Announcing Ray 2.4.0: Infrastructure for LLM training, tuning, inference, and serving

By Richard Liaw, Jules S. Damji and Jiajun Yao   

The Ray 2.4 release features exciting improvements across the Ray ecosystem. In this blog post, we highlight new features and examples for Generative AI workloads and share four overall additions:

  1. Enhancements to Ray data for ease of use, stability, and observability

  2. Improved Serve observability

  3. Introduce RLlib’s module for custom reinforcement learning

  4. Improved Ray scalability for large clusters

LinkGenerative AI model examples and new features using Ray

Over the past few months, we have seen a flurry of innovative activities around generative AI models and large language models (LLMs). To continue our steadfast commitment to make Ray a pivotal compute substrate for generative AI workloads and address the challenges (as explained in our blog series), we have added significant enhancements in this release to ensure that these open source LLM models and workloads are accessible to the open source community and performant with Ray. 

main_image

Generative AI Workloads: First, with 2.4 we are releasing a set of new working examples showing how to use Ray with Stable Diffusion and LLMs like GPT-J. Below we tabulate the workload of each of these models and their respective links. More are underway with respect to Ray’s integration with LangChain.

Table 1. New LLM features, examples, and tutorials

Generative AI Workload Description Links
Fine-tuning GPT-J In this example, we showcase how to use Ray Train for fine-tuning GPT-J using DeepSpeed and Hugging Face. GPT-J is a GPT-2-like causal language mode, with 6B parameters, trained on the PILE dataset. Source and documentation
Fine-tuning Dreambooth This example shows how to fine-tune a DreamBooth model using Ray Train. Dreambooth is a technique to fine-tune diffusion models (like Stable Diffusion) by injecting a custom subject to the model. Source and documentation
Scalable Batch Inference with GPT-J This example showcases how to use Ray Data for scalable batch inference with GPT-J. Source and documentation
Serving GPT-J In this example, we showcase how to use Ray Serve for serving GPT-J. Source and documentation
Serving Stable Diffusion In this example, we showcase how to use Ray Serve for serving Stable Diffusion. Source and documentation
Ray integration with LangChain In this tutorial, we showcase how to build an open source search engine with Ray and LangChain Source and blog

Ray AIR* new trainers: Second, to further enable additional large model workloads on Ray, we’re also releasing an AccelerateTrainer, allowing you to run HuggingFace Accelerate and DeepSpeed on Ray with minimal code changes. This Trainer integrates with the rest of the Ray ecosystem—including the ability to run distributed hyperparameter tuning with each trial dispatched as a distributed training job.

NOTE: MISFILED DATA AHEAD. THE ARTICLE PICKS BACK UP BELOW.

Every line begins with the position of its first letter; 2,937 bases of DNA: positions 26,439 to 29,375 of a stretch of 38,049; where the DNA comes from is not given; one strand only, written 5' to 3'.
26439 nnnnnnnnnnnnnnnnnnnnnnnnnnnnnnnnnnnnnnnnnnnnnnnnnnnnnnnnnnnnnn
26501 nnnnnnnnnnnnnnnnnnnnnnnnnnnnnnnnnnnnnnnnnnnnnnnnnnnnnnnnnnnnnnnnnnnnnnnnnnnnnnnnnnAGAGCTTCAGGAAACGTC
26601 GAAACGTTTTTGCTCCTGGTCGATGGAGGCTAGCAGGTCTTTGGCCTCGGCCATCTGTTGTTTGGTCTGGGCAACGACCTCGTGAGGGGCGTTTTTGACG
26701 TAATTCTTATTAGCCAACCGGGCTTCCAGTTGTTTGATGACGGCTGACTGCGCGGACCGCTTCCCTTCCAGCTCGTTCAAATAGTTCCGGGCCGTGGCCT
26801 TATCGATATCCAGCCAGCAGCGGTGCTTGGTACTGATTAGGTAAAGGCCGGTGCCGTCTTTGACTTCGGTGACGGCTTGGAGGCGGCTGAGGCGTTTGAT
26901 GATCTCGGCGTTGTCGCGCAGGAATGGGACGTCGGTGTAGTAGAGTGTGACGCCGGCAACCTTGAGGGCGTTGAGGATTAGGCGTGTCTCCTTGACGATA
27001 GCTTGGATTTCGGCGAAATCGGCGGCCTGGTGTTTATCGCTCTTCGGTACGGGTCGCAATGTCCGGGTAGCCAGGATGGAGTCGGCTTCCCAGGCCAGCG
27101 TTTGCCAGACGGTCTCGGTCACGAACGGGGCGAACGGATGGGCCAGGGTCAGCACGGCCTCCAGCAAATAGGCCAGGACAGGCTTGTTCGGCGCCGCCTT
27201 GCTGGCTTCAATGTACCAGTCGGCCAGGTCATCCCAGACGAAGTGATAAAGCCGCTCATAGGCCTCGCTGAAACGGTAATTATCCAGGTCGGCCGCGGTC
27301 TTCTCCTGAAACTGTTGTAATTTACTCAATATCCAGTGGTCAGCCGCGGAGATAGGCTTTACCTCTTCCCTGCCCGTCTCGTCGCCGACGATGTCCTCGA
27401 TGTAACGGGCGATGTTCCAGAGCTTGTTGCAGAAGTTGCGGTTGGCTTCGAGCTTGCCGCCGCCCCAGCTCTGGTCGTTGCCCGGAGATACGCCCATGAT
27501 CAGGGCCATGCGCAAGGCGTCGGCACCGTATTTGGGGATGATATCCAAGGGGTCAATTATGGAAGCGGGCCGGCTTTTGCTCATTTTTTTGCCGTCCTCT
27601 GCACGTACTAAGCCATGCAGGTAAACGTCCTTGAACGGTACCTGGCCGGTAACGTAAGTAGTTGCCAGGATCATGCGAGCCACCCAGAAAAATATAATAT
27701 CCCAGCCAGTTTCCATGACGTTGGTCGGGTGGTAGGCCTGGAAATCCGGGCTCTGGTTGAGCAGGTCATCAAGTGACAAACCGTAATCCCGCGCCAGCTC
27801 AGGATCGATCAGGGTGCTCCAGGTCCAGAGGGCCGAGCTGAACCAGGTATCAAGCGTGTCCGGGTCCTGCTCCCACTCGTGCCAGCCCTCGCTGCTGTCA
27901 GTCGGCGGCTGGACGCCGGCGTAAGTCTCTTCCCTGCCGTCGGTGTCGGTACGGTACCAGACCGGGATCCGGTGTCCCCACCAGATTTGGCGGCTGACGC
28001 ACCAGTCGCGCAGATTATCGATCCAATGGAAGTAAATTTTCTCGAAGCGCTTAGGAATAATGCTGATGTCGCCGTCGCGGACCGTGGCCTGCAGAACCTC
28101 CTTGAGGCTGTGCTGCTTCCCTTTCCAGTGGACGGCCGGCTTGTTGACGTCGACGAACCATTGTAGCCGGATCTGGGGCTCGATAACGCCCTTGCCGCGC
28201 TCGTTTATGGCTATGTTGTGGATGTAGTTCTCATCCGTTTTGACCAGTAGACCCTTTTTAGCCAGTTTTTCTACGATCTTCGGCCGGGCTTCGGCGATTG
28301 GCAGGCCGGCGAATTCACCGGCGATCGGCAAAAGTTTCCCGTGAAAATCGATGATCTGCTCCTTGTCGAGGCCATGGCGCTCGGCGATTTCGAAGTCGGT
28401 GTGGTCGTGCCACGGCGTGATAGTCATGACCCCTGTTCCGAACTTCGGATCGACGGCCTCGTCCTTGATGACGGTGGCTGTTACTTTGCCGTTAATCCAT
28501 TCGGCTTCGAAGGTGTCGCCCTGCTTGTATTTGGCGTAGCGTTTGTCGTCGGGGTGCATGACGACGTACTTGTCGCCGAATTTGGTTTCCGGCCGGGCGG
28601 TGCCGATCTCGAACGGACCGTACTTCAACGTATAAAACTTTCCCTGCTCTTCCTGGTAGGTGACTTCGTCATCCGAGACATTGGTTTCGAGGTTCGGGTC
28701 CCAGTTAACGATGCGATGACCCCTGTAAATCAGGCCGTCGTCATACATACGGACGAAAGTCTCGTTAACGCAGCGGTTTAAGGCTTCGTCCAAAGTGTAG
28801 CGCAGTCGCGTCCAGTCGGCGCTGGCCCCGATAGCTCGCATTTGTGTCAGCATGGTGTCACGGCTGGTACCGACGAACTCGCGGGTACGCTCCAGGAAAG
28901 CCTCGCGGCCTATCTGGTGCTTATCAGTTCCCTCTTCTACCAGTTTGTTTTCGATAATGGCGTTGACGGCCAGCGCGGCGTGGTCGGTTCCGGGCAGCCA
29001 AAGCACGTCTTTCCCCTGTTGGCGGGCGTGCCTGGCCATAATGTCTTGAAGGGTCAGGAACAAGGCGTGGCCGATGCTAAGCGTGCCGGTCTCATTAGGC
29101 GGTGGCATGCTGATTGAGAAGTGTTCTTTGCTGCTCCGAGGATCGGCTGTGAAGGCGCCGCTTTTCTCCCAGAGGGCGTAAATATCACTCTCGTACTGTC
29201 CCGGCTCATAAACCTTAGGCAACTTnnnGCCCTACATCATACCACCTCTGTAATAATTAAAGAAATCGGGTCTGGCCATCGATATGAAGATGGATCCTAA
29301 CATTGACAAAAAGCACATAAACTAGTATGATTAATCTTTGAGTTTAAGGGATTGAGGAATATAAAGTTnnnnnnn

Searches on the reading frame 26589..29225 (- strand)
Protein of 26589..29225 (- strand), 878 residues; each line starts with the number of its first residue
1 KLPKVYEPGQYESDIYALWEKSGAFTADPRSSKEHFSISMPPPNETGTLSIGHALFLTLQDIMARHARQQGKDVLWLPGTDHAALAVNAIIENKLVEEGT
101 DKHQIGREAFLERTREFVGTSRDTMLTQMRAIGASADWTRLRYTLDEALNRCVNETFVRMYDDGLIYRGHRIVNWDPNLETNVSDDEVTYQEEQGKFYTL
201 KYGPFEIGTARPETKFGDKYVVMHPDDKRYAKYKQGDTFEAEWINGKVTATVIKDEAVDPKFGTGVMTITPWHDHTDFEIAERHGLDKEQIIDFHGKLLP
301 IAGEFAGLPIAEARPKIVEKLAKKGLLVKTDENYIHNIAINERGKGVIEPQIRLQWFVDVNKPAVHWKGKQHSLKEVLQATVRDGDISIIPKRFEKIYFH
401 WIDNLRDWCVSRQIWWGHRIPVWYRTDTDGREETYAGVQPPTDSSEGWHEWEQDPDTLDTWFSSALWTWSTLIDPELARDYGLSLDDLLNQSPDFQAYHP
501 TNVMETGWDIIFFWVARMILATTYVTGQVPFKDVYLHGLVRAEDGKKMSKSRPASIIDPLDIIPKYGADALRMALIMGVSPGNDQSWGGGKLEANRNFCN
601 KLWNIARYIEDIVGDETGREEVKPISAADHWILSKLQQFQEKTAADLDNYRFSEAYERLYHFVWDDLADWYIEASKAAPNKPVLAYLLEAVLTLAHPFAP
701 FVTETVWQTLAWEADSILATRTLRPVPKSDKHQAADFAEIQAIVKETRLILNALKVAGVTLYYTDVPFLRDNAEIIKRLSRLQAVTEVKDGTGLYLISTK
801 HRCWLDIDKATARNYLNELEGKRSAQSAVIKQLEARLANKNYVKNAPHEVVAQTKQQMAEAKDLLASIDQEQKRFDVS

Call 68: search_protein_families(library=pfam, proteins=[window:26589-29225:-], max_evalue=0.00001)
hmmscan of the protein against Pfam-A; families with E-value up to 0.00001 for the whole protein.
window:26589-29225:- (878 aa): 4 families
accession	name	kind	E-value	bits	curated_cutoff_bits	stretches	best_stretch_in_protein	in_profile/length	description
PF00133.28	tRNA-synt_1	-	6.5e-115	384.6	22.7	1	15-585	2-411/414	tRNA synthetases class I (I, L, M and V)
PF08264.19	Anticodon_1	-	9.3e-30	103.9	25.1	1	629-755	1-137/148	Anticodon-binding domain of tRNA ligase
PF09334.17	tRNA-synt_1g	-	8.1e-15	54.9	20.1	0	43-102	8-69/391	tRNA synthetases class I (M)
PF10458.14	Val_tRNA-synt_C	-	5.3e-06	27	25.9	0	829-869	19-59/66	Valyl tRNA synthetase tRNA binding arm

See how CarperAI/trlx uses this for RLHF hyperparameter sweeps, and take a peek at the documentation too.

1
2
3
4
5
6
7
8
9
10
11
12
13
14
15
16
17
18
19
20
21
22
23
24
25
from ray.train.huggingface.accelerate import AccelerateTrainer

def train_func():
    ...

trainer = AccelerateTrainer(
    train_func,
    accelerate_config={}  # you can pass in a config filepath here as well
    scaling_config=ScalingConfig(
        trainer_resources={"CPU": 0},
        num_workers=4,
        use_gpu=True,
        resources_per_worker={"CPU": 2},
    ),
)

result = trainer.fit()

# Integration with Ray Tune
tuner = tune.Tuner(
    trainer,
    param_space={"lr": tune.grid_search([0.1, 0.2, 0.3]),
)

results = tuner.fit()

You can see the full example for AccelerateTrainer here.

Updated LightningTrainer: Third, in the broader deep learning space, we’re introducing the LightningTrainer, allowing you to scale your PyTorch Lightning on Ray. As part of our continued effort for seamless integration and ease of use, we have enhanced and replaced our existing ray_lightning integration, which was widely adopted, with the latest changes to PyTorch Lighting. 

The new LightningTrainer provides better compatibility with the other Ray libraries: Ray Tune or Ray Data or Ray Serve directly with Ray connecting APIs.

Check out the documentation for this component or take a look at an example.

1
2
3
4
5
6
7
8
9
10
11
12
13
14
15
16
17
18
19
20
21
22
23
24
25
26
27
28
29
30
31
32
33
34
35
36
37
38
39
40
41
42
43
44
45
46
47
48
49
from pytorch_lightning.loggers.csv_logs import CSVLogger
from pytorch_lightning.callbacks import ModelCheckpoint
from ray.air.config import RunConfig, ScalingConfig, CheckpointConfig
from ray.train.lightning import (
    LightningTrainer,
    LightningConfigBuilder,
    LightningCheckpoint,
)

class MNISTClassifier:


class MNISTDataModule:

lightning_config = (
    LightningConfigBuilder()
    .module(MNISTClassifier, lr=1e-3, feature_dim=128)
    .trainer(
        max_epochs=10,
        accelerator="cpu",
        log_every_n_steps=100,
        logger=CSVLogger("logs"),
    )
    .fit_params(datamodule=datamodule)
    .checkpointing(monitor="val_accuracy", mode="max", save_top_k=3)
    .build()
)
scaling_config = ScalingConfig(
    num_workers=4, use_gpu=True, resources_per_worker={"CPU": 1, "GPU": 1}
)

run_config = RunConfig(
    name="ptl-mnist-example",
    local_dir="/tmp/ray_results",
    checkpoint_config=CheckpointConfig(
        num_to_keep=3,
        checkpoint_score_attribute="val_accuracy",
        checkpoint_score_order="max",
    ),
)
trainer = LightningTrainer(
    lightning_config=lightning_config,
    scaling_config=scaling_config,
    run_config=run_config,
)

result = trainer.fit()

See the full source code here.

LinkEnhancements in Ray Data 

The enhancements and features in the release cut across a few dimensions: stability, ease of use, and observability.

Data and ease of use: Data ingestion and preprocessing for machine learning (ML) at scale are central to any end-to-end ML. 

To enable ease of use, the default backend execution model for Ray Data is streaming-based under the hood. As such developers need not worry about instructing Ray Data to use the streaming execution backend; it’s the default execution mode. Second, the default streaming backend lends itself well to large scale workloads such as setting up distributed training data streaming and batch inference or preprocessing.